CNA Staff, Oct 1, 2020 / 03:53 pm (CNA).-
When sheriff’s deputies set out to arrest the Florida man who is believed to have set fire to a Catholic Church last month, it turned out he was already in jail. Eugenio Rodriguez-Colina was charged Wednesday with arson, but was already incarcerated after being charged days before with shoplifting at a Walmart.
Police say that on Sept. 18 Rodriguez-Colina broke into Incarnation Catholic Church in Tampa, Florida, and tried to burn it down.
Surveillance video shows a man, allegedly Rodriguez-Colina, shirtless and wearing a surgical mask and white gloves, breaking into the church and pouring a jug of clear liquid on several of the wooden pews before setting them alight. He fled as the flames erupted, apparently without stealing anything.
Rodriguez-Colina was charged with arson Sept. 30, and with burglarizing a local convenience store, in addition to the charge which landed him in jail, shoplifting at a Walmart.
There is no motive known for the crime.
The sanctuary sustained significant damage in the fire, including the loss of the front section of pews.
After the fire, parish pastor Fr. Michael Cormier urged parishioners to pray for the assailant.
The priest said during his Sept. 20 Sunday homily that initially he considered closing down the church for the weekend to have work done to restore the pews, canceling the weekend’s Masses.
“But we thought: if we did that, evil would win,” Cormier said.
“We wouldn’t have Mass for one weekend, and evil would win…we have been struck down by this, but not destroyed. In the end, evil never wins.”
Cormier led the congregation in a prayer of thanks that the “act of evil” did not destroy the church, praying for the assailant “that [God] remove the malice and hatred from his heart.”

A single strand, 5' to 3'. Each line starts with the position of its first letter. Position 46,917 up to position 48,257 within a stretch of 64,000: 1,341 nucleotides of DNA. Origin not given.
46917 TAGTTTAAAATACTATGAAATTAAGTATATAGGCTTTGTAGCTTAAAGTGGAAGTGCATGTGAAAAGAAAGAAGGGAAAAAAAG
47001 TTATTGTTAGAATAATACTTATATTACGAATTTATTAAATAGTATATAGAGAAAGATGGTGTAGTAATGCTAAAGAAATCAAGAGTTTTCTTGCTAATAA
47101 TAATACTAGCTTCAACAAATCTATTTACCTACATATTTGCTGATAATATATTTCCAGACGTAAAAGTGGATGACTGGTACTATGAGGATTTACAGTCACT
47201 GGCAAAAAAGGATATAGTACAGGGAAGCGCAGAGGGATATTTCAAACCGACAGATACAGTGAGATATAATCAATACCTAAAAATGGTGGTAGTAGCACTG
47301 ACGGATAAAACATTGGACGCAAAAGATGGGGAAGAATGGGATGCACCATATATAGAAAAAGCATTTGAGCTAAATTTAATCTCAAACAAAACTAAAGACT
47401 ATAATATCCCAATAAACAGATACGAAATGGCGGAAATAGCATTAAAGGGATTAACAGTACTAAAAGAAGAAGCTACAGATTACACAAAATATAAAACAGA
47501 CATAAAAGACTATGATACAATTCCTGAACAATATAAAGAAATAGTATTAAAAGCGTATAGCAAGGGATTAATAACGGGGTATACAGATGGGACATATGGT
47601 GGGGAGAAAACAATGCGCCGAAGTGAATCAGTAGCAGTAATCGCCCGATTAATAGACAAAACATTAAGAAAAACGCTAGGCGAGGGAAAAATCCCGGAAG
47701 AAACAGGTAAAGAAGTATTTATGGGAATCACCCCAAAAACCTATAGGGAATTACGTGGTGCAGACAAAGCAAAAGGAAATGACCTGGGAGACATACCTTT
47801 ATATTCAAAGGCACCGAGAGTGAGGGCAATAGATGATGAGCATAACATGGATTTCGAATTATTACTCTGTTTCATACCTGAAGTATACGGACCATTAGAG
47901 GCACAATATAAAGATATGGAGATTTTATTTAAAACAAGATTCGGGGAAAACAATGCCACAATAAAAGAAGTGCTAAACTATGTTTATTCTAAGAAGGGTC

“May this terrible act cause us to unify, to love one another more than ever, and to continue to make [our parish] the bedrock of faith and strength it has always been,” Cormier prayed.
Bishop Gregory Parkes of St. Petersburg sent his regards and prayers to the parish Sept. 19.
The arson is the latest in a spate of attacks against Catholic churches in Florida this year, and across the country.
On the morning of July 11, a man crashed a minivan through the front door of Queen of Peace Catholic Church in Ocala, Florida. He then set the church aflame while parishioners inside prepared for morning Mass.
Police arrested Stephen Anthony Shields, 24, of Dunnellon, Florida later that day. He has been charged with attempted murder, arson, burglary, and evading arrest.
Also in July, an as-yet unidentified assailant beheaded a statue of Christ the Good Shepherd at a parish in the Archdiocese of Miami, in Southwest Miami-Dade County.
In 2019, the co-cathedral of the Diocese of Pensacola-Tallahassee was damaged by fire, with several of the chairs in the sanctuary set ablaze using an accelerant. A 32-year-old man with a history of mental illness was later arrested in connection with the arson.
Elsewhere in the US, several Catholic statues and church buildings have been vandalized this year, including several statues in California of St. Junipero Serra that have been pulled down by mobs.
On July 10, the Diocese of Brooklyn announced that New York City police were investigating the vandalization of a statue of the Virgin Mary at Cathedral Prep School and Seminary in Queens. The next day, local police in Boston confirmed that a statue of the Blessed Virgin, located outside the church of St. Peter’s Parish, had been set on fire and suffered damage.
Also on July 11, an arson attack gutted the 249-year-old Mission San Gabriel in Los Angeles, a mission church founded by St. Serra.
In September, a man broke at least six windows, beat several metal doors, and broke numerous statues around grounds of a Louisiana parish in a late-night vandalism attack that lasted over two hours. The assailant has since been arrested and confessed to the crime.
Also in September, a vandal entered the sanctuary of St. Patrick’s Cathedral in El Paso, Texas and destroyed a nearly 90-year-old statue of the Sacred Heart of Jesus.
While some attacks on statues, most notably in California, have been committed in public by large groups with clear political affiliations, the perpetrators of other acts, including those against the images of the Virgin Mary and Christ, have not been identified.